News from the Revolution in Rojava and Wider Kurdistan
The following is a translation of an article written by Turkish journalist Fehim Taştekin for Gazete Duvar. In the article Taştekin analyses Turkey’s recent attacks on the YPG in Syria and Iraq from the perspective of Turkey’s domestic politics and the AKP’s policies towards the PKK and the YPG.
Turkey has finally struck against those ‘enemy’ elements in Sinjar and Rojava whom it has been threatening for so long. And of course when someone or something becomes labelled an ‘enemy’ everything else becomes just unimportant details submerged under a wave of nationalist fervor.
Anything which is filmed from an aerial drone at a few thousand feet or bombed by an F-16 is simply a ‘target’. Target, attack and destroy; this is what the military is all about. The military does not put much interest in the social, political, historical or geographical connections of such targets. However when politics becomes defined within military parameters we are at once beset by either a terrifying ignorance or a great deception.
Whatever our ideology we first need to see the realities on the ground. Only then can everyone stake out their position according to their own disposition or point of view.
The Kurdish movement as constructed around the PKK — which the AKP leadership had been openly saying was ‘finished’ — has by the coercive concentration of power domestically and by the incalculable contribution of policies of foreign interventions internationally has recently gained a shocking dimension of political and geographic depth. For years we woke up to news, designed to strengthen the state’s security policies, about how the PKK was bombed in some cross-border operation in the Kandil, Hakur, Zap, Avashin, Metina, Haftanin and Gare mountains where the organization continued eke out an existence. “They were destroyed in their caves” was always the headline. In fact after the strike on the 25th of April against both the Yezidi inhabited region of Sinjar and Karacok in the northern Syria similar headlines also appeared.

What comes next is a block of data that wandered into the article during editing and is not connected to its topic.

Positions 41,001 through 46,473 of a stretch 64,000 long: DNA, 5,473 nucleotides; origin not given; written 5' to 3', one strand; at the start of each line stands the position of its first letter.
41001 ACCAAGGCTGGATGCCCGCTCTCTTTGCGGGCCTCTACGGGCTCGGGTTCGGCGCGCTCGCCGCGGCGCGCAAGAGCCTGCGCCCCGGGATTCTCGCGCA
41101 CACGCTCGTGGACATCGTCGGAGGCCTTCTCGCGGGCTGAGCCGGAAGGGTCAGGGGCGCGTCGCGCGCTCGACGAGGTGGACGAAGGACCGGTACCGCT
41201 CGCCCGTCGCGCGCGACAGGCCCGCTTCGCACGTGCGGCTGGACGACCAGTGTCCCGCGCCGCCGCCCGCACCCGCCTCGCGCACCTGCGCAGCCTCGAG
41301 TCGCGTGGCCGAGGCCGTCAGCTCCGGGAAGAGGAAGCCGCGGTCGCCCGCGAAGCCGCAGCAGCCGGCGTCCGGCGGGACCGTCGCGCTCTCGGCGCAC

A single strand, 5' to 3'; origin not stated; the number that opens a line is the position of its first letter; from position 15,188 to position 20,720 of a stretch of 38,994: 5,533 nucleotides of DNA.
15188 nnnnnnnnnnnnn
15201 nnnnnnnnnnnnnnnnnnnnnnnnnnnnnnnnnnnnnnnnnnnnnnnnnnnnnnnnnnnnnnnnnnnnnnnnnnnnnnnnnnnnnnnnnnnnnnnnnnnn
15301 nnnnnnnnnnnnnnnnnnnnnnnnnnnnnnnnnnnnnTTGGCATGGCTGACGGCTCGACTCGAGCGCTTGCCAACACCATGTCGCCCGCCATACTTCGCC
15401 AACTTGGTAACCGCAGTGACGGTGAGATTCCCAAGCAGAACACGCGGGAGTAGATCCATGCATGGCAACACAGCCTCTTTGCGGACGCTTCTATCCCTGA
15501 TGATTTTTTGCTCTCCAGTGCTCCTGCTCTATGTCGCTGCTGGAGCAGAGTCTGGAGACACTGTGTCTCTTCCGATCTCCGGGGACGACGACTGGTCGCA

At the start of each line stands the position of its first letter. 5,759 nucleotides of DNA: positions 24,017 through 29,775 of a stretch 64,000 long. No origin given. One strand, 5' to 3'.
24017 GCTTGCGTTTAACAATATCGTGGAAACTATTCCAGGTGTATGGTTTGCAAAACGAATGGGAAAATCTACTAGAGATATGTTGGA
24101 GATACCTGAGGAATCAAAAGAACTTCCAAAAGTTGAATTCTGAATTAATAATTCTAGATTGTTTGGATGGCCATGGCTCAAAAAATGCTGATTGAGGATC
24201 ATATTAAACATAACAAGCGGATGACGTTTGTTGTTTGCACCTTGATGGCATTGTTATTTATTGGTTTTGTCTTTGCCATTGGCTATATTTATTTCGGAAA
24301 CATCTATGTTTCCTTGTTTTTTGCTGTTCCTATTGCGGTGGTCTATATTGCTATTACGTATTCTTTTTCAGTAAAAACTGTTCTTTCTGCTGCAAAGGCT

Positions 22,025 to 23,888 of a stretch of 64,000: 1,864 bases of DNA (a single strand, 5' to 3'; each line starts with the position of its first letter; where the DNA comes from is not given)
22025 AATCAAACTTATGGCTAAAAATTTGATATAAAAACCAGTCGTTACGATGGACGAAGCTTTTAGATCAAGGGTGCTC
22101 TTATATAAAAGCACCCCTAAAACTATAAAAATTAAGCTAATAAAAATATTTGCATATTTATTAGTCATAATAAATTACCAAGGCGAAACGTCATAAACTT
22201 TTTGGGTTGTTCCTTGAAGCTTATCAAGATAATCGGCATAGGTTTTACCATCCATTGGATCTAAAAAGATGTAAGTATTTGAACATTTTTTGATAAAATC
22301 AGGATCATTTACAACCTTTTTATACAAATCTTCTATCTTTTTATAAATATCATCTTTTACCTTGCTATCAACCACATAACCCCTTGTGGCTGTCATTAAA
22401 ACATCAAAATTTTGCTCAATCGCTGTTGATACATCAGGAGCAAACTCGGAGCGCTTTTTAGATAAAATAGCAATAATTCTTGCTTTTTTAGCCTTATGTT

However the reality was something quite different from the headlines. The Kurdish movement, recognizing Öcalan as its leader, has together with its allies come to control nearly a third of Syria. This movement also has a multidimensional influence in Iraq in a region which runs from Sinjar to Kirkuk. Let me get to the point: Insomuch that a peaceful solution to the Kurdish question has been deferred domestically, groups organized by the PKK have gained a greater amount of maneuverability on the regional and international playing fields. And as a result the Syrian Kurds have suddenly become partners with the United States, Turkey’s most important ally in NATO. And in all of this the AKP leadership’s blatant ignorance, together with its adventurist and incompetent policies are in large part to blame.